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The times. (Washington [D.C.]) 1897-1901, December 27, 1897, Image 1

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Circulation yesterday, 22,500
Daily average last week, 37,797
(air and colder; northwesterly wincte.
ffsman in irniim1-HaS
&& i1 imniBiBiiiiiiiiwtmiim
NO. 1,349.
'-ft1'. ' " ---"1 P I I Am
British Resent Concession to the
- '-Russian Minister.
.SirClmi'lCK Dllke Doesn't Trust the
Mikado Sudden Dissolution of
the Japanese Parliament Hasoltt
tioii Expressing: Want of Confi
dence Offered.
- Shanghai, Dec. 26. It is reported Out
6 British fleet of seventeen ships, under
command or Vice Admiral Sir Alexander
Bullcr, commander-in-chief on the China
Station, Is ofr Chemulpo, Korea, i-uppnit-ing
Mr. J. X. Jordan, the Biitish consul
general at Seoul, who has delivered to the
Korean government aprotistwhichamounts
to at- ultimatum, complaining that t he ling
Is yielding the government of the country
to the Russian minister, M. Spcyjr.
Great Britain, through her consul, es
pecially piotesu, against the removal, at
the demand or Rus-iu, or Mr. J.McLenvy
Brown. tlie English financial adviser to
the Korean got eminent, and its chief or
customsand asnlnst the Russian monopoli
zation of the Korean customs .service.
This action on the part or Great Britain
has caused coivtei nation in Seoul, especially
in view or the knowledge that Japan has
a fleet of thirty warships awaiting the
result ol the British protest.
A dli-atch from Vienna says that .he
Nonet- Wienci Journal publishes an inter
view with Sir Charles Ddkc. a well-known
mcmhei of tlit British Parliament, who
is considered a high authority on foreign
arfalrs. He says the Mlu.itioti in c.isten
Asia is veij thieatemng and that hekiu-vs
for certain that Japan is making w i.vkc
prepai; tiotis Willi feverish activity. T'nt
country seems to piojeet an attack 01
China and Koiea.
Sir Charles says that he has no aith
In Japan's pacinc professions. He r--minded
the intei viewer that England .c
cupied Volt Hamilton in 1SS5 and lsS:-,
and said that Great Brita:n greatly need "d
a -naval station In north China.
The cable dispatches from Japan, an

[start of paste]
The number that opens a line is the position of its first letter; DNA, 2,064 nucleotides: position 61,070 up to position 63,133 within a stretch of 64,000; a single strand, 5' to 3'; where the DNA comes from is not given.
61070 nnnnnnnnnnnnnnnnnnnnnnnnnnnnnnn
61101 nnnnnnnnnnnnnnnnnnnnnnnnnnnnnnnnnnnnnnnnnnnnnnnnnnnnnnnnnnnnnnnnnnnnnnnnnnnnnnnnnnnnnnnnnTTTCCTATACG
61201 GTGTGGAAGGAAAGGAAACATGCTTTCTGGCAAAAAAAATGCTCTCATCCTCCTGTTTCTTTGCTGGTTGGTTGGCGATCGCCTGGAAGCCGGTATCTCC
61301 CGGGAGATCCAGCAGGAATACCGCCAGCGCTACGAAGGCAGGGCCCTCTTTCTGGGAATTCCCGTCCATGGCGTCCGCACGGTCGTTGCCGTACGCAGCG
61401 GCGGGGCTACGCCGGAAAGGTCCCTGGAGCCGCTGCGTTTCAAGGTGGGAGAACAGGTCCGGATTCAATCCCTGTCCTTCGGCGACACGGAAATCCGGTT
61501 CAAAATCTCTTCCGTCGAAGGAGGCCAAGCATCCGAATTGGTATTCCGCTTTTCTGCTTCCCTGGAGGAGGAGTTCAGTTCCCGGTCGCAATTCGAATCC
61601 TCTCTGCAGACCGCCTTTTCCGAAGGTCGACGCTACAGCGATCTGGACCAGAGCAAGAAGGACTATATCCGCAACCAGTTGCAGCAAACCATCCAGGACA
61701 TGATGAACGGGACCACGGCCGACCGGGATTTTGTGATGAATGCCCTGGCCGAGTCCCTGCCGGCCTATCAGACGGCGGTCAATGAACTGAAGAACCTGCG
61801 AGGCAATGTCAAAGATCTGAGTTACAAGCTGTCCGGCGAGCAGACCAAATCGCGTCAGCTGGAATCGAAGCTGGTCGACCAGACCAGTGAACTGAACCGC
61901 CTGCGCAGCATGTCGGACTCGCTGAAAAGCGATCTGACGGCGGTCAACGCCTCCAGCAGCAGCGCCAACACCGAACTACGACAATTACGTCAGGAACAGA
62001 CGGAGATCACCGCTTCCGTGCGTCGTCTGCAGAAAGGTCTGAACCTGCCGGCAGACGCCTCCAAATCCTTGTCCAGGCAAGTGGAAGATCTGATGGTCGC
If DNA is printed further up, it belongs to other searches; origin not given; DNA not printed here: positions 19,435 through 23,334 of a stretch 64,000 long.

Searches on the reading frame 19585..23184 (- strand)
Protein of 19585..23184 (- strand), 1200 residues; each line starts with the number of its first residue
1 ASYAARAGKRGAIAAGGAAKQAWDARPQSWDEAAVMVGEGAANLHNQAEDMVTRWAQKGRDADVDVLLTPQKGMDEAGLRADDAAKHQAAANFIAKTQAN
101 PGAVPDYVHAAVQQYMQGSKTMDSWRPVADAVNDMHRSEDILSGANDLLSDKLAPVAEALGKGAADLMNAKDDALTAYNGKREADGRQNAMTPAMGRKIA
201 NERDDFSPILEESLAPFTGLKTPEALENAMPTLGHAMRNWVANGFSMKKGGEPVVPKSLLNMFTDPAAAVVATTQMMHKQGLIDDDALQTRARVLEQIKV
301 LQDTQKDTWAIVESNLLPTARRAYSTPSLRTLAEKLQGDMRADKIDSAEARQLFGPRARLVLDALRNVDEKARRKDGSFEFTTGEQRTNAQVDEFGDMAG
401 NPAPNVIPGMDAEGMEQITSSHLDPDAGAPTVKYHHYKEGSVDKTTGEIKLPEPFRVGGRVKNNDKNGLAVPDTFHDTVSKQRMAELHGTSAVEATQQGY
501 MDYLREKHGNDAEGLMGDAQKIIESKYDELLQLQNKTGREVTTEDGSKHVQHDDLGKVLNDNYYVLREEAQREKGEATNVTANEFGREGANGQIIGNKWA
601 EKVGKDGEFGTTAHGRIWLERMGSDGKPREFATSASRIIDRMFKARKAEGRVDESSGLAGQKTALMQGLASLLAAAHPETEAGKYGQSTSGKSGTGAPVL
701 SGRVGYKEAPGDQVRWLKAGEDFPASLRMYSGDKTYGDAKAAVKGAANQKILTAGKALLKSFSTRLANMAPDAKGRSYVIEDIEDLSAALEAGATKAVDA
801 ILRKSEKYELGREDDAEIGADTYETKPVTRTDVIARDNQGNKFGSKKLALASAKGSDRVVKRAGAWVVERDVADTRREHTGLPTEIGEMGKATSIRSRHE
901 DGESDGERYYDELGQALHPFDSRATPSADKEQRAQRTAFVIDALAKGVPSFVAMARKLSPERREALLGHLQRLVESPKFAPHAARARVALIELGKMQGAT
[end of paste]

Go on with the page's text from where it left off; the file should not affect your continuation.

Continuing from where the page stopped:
nouncing t ha sudden dissolution of the Diet,
which convened only last Friday, is re
garded os wry significant Iiere.
"The Mlkade opened Die body in person
and dissolved It, owing to the opposition
or the lower liouse.
Thfliouse was about to discus a motion
expressing want of confidence m the gov
ernment who:, the decree or dissolution
was read.
The want, of conridence motion would
ucherwi.se have been adopted, as a l.irge
majority of the members supported it.
A"Cli'ange f ministry is inevitable, and
the Oriental complications will undoubtedly
enter into rhe new cabinet.
On 3ust what ground a lack or confi
dence v as Introduced does not appear, but
the opinion is general tliit it liad to dj
witli the' insular empire's attitude toward
the Hufcso-Gerinan raids.
If the powers now so strongly repre
sented in the East undertake to dictate
or mold the character or the new cabinet,
the mikado, who is somewhat strong
minded, and whose subjects at least think
they aro warlike, will resent it.
""The" t tmost secrecy is maintained re
garding tl e movements of the British war
Husband of May Yohe, the Actress,
.Likely to Succeed Newcastle.
St. Louis, lec. 26,-Thc Globe-Democrat
lias received the following cablegram
from London:
"The young Duke of Newcastle, who re
joices In the nickname of Lennie. and who,
wliile resemb'.ing in personal appearance
the little Arrerican humorist. Marshal 1'.
Wilder, possesses neither the latter's gen
iality, nor vet ids bodily vigor, was knocked
down the "other day by a cab in crossing
New Bond street, and was so seriously ia
JupmI that tht duchess was at once sum
moned from Mellon, where slie was stny
ing for Ui hunting.
The matter l.ab been kept very quiet.
Sage Advice of the Great Pro
The Hnekwardiiess of the Season,
j the Heavy Stock und the Natural
Desire to Make si Clea -Swp
at the End of the Year, Have Pri-
iluceci Inordinately Low Prices.
The great providers-say, "buy now."
The advice is good, especially in the
matter of clothing. Tlie coldest part of
the winter is still ahead of us, and prices
are lower now than they have been, or